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Prayers said for peace, for wisdom

Eileen JoyceSeventh-grader Anna Harris (left) holds hands with second-grader Chandler Meyers as they walk from Mount Saint Mary's school to St. Patrick's Church for a special mass Wednesday morning.
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What were people praying for Wednesday at United Methodist Church in Grass Valley, a year to the day after the unheard of happened?

Did they pray for peace, that what happened last September will never happen again?

Or did they pray for the lives lost, and for the strength and wisdom to live in today1s uncertain world?



3I think we1re praying for all of the above,² said the Rev. Barbara Smith.

Her hope for the world, a year after the World Trade Center Towers came crashing down, is that peace and justice will prevail.




But justice, she said, does not mean revenge.

3Justice is making it right for all the people in the world, and that would mean dealing with those who did wrong,² Smith said.

But justice is bigger than that, she said. 3Justice is fixing the whole problem.²

Smith prays that people will try to understand why terrorists would hate America enough to do such a terrible thing ‹ and then address the causes.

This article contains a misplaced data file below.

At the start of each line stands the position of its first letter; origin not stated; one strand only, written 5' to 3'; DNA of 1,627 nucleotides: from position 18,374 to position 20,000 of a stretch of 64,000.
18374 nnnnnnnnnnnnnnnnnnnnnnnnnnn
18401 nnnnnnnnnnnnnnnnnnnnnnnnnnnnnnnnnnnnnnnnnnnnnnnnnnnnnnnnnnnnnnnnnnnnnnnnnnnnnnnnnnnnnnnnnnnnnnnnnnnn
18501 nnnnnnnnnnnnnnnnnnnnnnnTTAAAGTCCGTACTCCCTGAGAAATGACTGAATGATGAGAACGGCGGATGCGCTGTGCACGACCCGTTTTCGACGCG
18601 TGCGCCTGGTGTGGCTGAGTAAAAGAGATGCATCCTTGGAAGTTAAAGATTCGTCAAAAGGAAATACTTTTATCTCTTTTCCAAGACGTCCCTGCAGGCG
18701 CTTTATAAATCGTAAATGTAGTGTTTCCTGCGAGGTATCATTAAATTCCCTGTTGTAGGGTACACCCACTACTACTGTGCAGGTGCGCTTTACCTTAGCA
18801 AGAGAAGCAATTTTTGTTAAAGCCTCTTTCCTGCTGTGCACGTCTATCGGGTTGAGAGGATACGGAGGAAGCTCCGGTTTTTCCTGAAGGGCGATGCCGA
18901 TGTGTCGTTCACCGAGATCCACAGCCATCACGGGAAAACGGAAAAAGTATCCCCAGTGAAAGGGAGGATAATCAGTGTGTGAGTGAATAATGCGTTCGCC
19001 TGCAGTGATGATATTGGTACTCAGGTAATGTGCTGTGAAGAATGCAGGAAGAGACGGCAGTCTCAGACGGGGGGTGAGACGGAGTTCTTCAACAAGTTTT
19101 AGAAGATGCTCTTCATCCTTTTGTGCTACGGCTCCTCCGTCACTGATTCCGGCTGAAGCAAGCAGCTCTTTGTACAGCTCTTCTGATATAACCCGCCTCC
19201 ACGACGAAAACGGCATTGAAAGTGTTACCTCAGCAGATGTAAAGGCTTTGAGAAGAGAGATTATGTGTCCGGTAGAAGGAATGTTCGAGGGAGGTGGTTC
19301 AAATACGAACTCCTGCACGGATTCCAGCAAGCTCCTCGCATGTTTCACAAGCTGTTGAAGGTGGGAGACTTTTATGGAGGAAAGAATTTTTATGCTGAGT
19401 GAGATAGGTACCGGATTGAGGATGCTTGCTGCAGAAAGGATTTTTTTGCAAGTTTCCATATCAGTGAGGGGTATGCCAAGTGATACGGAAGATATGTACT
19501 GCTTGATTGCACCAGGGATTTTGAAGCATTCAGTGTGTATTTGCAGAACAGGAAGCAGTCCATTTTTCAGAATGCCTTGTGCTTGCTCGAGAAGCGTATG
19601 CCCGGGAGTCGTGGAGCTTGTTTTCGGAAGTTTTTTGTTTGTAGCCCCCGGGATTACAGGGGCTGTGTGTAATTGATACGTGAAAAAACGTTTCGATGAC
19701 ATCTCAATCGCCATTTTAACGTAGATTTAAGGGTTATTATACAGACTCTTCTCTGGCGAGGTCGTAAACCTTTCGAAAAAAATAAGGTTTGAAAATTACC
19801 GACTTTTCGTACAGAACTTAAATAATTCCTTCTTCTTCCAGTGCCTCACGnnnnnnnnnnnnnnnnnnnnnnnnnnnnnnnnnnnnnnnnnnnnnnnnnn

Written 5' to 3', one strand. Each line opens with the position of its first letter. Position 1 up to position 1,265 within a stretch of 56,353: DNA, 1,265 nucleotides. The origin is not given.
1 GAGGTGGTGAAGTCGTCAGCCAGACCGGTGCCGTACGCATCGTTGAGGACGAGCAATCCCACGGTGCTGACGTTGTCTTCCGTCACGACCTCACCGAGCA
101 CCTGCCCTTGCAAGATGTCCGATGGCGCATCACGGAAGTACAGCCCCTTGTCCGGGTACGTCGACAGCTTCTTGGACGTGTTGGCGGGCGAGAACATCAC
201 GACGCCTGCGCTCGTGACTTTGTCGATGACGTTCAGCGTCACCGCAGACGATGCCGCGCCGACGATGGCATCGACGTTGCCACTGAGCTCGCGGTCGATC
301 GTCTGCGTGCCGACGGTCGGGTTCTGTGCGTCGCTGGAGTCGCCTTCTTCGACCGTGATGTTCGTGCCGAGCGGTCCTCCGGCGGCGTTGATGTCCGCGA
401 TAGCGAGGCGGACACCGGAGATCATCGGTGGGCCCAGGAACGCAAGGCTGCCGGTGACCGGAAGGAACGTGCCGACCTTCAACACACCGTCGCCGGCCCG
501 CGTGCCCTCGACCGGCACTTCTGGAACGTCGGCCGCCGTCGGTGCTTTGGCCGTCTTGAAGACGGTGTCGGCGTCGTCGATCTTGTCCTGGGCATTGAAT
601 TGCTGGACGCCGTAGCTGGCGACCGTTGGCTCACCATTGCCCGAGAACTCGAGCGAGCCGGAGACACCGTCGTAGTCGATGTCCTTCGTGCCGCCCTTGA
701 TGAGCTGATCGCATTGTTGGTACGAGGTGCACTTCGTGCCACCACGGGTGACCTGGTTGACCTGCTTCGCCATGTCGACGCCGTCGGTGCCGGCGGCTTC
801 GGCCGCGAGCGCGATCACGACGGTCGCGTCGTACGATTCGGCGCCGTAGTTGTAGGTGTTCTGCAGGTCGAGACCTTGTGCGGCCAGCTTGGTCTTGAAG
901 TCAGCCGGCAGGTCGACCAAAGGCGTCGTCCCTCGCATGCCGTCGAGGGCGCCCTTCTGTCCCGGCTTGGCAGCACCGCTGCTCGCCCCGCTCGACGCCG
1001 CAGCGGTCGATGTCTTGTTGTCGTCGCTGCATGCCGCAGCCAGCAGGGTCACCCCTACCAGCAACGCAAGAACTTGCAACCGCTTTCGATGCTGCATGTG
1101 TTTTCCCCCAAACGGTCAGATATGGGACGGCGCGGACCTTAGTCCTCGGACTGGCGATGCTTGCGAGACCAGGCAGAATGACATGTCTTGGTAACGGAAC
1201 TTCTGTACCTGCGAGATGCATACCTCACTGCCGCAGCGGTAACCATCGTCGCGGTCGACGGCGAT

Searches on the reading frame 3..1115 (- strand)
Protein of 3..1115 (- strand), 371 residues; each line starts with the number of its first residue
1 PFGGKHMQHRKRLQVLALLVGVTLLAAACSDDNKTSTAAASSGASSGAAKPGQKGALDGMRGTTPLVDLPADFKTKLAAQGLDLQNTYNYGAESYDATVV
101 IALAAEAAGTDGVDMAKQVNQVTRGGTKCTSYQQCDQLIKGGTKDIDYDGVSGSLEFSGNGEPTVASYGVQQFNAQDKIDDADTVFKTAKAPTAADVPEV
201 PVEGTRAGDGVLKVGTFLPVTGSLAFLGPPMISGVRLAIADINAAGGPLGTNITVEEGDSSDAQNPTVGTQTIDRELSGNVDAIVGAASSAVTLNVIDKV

Smith said she feels for the victims, their families and everyone touched by the tragedy.

3But we have to find a way to be in peace with the segment of the world that harbors anger against us,² she said.

Smith1s hope for peace and understanding is reflected in the following excerpt from a prayer prepared for the Sept. 11 anniversary observance by the Most Reverend Frank T. Griswold, presiding bishop and primate for the Episcopal Church, USA:

3Out of what we have endured, give us the grace to examine our relationships with those who perceive us as the enemy, and show our leaders the way to use our power to serve the good of all for the healing of the nations.²

Like many Americans across the county, Ezella Shay came to church Wednesday to remember and reflect.

3It1s a beautiful way to remember a horrible event and pray it will never happen again,² she said.

But to heal the wounds of the nation and bring the global community together, Shay said, it has to start with peace.

3There has to be peace somehow,² she said.


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